A joint military-legal team, headed by a lieutenant general, will investigate the revolt of the Operations Authority forces on Tuesday, Lt Gen Abdelfattah El Burhan, Chairman of the Sovereign Council, said on Wednesday.
In an interview with the Sudanese Satellite Channel, he also reported that the director of the General Intelligence Service (GIS), Abubakir Dambalab, has tendered his resignation.
On Tuesday, combatants of the former security apparatus’ Operations Authority fired in the air with machine guns and blocked a number of roads in El Obeid, capital of North Kordofan, allegedly in protest against what they considered low after-service payments. Not much later, the same happened in four locations in Khartoum, in El Debba in Northern State, in Heglig in the southern part of the country, and in South Darfur.
Army forces contained the situation. They detained more than 40 mutineers, and seized 80 armoured vehicles from the former security apparatus’ Operations Authority. A large number of mutineers however, especially from Kafouri in Khartoum North and Soba, escaped.
Two members of one family in the Soba district in south-east Khartoum were killed by a shell, El Burhan said.
This was confirmed by the Sudan Doctors Central Committee in a statement on Wednesday. They stated that 25-year-old Mohamed El Amin and his 19-year-old sister Rania were seriously injured when a shell landed on their house. They both died on the way to Royal Care Hospital in central Khartoum.
El Burhan further explained that the Operations Authority combatants are linked to Salah Abdallah, better known as Salah Gosh, former director of the feared National Intelligence and Security Service (NISS), as he is responsible for the establishment of the security fighters’ department.
The forces were being prepared to become a substitute for the Sudan Armed Forces (SAF), the head of the Sovereign council explained. They were superior to the army in armament.
After the fall of Al Bashir in April last year, heavy weapons, anti-aircraft machinery, and large numbers of armoured vehicles, were taken from them. In late July, the then ruling Transitional Military Council decided to reform the NISS, adjust its competences, and change its name to the General Intelligence Service (GIS).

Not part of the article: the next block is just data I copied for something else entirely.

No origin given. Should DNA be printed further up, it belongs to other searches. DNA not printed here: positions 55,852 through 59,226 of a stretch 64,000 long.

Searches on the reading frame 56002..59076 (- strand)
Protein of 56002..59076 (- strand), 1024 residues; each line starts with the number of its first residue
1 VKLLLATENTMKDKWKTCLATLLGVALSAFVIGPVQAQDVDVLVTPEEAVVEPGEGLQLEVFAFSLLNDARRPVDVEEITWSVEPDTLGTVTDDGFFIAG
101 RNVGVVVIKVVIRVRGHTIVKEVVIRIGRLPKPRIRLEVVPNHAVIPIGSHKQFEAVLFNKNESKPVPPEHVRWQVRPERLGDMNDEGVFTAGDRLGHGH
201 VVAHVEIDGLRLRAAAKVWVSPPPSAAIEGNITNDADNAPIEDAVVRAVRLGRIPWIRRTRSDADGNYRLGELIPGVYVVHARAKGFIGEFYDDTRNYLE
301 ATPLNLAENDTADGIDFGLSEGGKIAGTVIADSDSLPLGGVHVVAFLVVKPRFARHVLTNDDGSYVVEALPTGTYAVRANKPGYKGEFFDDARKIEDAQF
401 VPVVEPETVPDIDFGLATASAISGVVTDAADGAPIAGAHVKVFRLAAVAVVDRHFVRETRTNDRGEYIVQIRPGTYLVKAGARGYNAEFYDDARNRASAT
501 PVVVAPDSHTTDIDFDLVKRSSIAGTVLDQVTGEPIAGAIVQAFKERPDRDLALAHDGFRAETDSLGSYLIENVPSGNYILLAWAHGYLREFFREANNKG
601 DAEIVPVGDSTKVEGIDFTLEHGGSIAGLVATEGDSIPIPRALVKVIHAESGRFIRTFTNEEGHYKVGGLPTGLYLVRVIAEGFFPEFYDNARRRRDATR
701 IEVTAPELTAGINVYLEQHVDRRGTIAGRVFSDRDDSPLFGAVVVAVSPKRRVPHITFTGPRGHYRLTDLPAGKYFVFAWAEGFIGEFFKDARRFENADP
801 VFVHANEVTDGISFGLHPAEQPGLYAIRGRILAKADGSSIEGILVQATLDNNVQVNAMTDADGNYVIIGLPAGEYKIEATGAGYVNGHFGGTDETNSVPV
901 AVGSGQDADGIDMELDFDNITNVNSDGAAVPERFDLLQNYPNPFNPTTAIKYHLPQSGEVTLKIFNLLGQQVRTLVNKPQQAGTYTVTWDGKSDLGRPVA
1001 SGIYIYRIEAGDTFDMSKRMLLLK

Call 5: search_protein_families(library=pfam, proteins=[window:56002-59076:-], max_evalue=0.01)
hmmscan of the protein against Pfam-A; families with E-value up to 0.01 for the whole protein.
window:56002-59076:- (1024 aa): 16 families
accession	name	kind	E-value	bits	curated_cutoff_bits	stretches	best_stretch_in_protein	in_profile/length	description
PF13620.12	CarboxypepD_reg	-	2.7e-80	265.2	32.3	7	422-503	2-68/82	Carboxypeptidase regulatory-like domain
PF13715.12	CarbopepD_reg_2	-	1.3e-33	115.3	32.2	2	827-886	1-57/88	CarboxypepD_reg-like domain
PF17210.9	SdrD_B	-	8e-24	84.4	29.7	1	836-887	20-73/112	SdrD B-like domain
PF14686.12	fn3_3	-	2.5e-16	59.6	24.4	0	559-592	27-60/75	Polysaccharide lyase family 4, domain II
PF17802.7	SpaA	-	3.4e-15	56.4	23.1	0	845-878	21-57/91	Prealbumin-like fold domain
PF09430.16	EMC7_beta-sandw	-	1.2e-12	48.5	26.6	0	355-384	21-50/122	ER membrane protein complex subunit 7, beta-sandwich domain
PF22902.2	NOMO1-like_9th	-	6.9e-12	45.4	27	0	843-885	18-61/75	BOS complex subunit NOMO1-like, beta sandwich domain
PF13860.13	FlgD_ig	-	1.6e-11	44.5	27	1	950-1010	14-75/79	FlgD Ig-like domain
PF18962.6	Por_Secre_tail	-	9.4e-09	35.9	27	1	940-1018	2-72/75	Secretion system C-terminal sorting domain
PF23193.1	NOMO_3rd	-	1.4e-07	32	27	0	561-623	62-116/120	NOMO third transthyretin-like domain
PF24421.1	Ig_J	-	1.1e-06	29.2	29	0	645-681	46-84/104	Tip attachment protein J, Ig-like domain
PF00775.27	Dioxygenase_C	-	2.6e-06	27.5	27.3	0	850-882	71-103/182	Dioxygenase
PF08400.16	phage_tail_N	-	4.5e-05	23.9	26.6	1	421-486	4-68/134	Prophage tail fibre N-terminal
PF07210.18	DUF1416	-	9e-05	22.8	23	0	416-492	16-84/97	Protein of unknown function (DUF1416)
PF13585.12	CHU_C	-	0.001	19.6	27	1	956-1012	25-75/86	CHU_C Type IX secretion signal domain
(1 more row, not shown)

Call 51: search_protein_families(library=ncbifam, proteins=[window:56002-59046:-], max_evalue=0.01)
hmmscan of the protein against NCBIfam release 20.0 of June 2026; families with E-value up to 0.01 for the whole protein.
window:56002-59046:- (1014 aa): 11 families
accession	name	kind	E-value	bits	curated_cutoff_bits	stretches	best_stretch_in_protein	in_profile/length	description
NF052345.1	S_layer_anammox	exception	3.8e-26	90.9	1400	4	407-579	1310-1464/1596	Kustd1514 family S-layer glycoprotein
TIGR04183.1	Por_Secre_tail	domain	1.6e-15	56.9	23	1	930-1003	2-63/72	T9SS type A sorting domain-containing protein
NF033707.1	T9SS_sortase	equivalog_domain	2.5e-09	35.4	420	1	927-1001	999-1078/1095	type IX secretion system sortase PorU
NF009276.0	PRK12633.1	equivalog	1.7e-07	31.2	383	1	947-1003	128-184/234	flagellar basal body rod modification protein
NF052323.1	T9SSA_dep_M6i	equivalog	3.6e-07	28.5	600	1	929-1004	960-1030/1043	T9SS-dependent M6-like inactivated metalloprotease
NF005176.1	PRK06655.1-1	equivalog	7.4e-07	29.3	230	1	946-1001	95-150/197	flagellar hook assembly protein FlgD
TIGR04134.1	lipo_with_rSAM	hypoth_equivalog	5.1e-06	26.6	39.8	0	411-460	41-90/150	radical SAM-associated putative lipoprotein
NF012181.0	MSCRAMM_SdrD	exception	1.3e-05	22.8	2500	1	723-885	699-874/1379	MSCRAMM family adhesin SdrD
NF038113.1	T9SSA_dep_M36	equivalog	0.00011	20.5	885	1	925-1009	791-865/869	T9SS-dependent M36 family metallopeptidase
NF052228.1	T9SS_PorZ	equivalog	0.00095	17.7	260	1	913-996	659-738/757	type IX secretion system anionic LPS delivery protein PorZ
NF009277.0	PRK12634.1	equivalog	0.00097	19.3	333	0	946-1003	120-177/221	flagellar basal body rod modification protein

We consider the revolt of the security forces part of an integrated plan by forces of the former regime to undermine the revolution – Madani Abbas, Sudan's Minister of Trade
Regarding the competences of the security apparatus, El Burhan stated in the interview that the government will speed up the process of converting it into a service that will only collect and analyse information.
On Tuesday, Deputy Chairman of the Sovereign Council and Commander of the Rapid Support Forces (RSF) Lt Gen Mohamed Hamdan ‘Hemeti’ also accused Salah Gosh of being behind the mutiny. According to Hemeti, the Operations Authority still possess heavy weapons. Collecting all weapons from them was delayed for six months, he said.
The Council of Ministers considers the revolt of the security forces "part of an integrated plan by forces of the former regime to undermine the revolution,” Minister of Trade Madani Abbas said in a press statement on Wednesday.
After having been briefed by the Prime Minister and the Minister of Defence on the violent incidents on Tuesday, the Ministers said they consider the mutiny “an extension of organised activity carried out by the forces of the defunct regime by exploiting the freedom of expression and organisation, and stirring tribal strife in an attempt to return the former regime.
“The Council of Ministers will not allow the exploitation of freedom of expression and organisation in order to undermine the Constitutional Charter, and distort the democratic system,” Abbas stated. He called for “a radical restructuring of the security apparatus.
In the early hours of yesterday morning, El Burhan held a press conference together with Prime Minister Abdallah Hamdok, Chief of Staff Lt Gen Mohamed El Hussein, and Minister of Energy and Mining Adil Ibrahim.
They said the regular forces are in control of all bases of the Operations Authority. Life returned to normal in Khartoum, and the airport was opened again.
The Chief of Staff announced the death of two army officers and the injury of four other army troops during actions to regain control of the situation in Khartoum.
Hamdok commended the regular forces for “the great and appreciated work they did to control the events in Khartoum”, events that aimed “to stop the train of progress towards democracy, stability, and peace”.
The Minister of Energy and Mining stated that army forces succeeded to take over the Hodeida and Sufyan oil fields in West Kordofan from members of the Operations Authority. The mutineers who have been detained will be transported to Khartoum.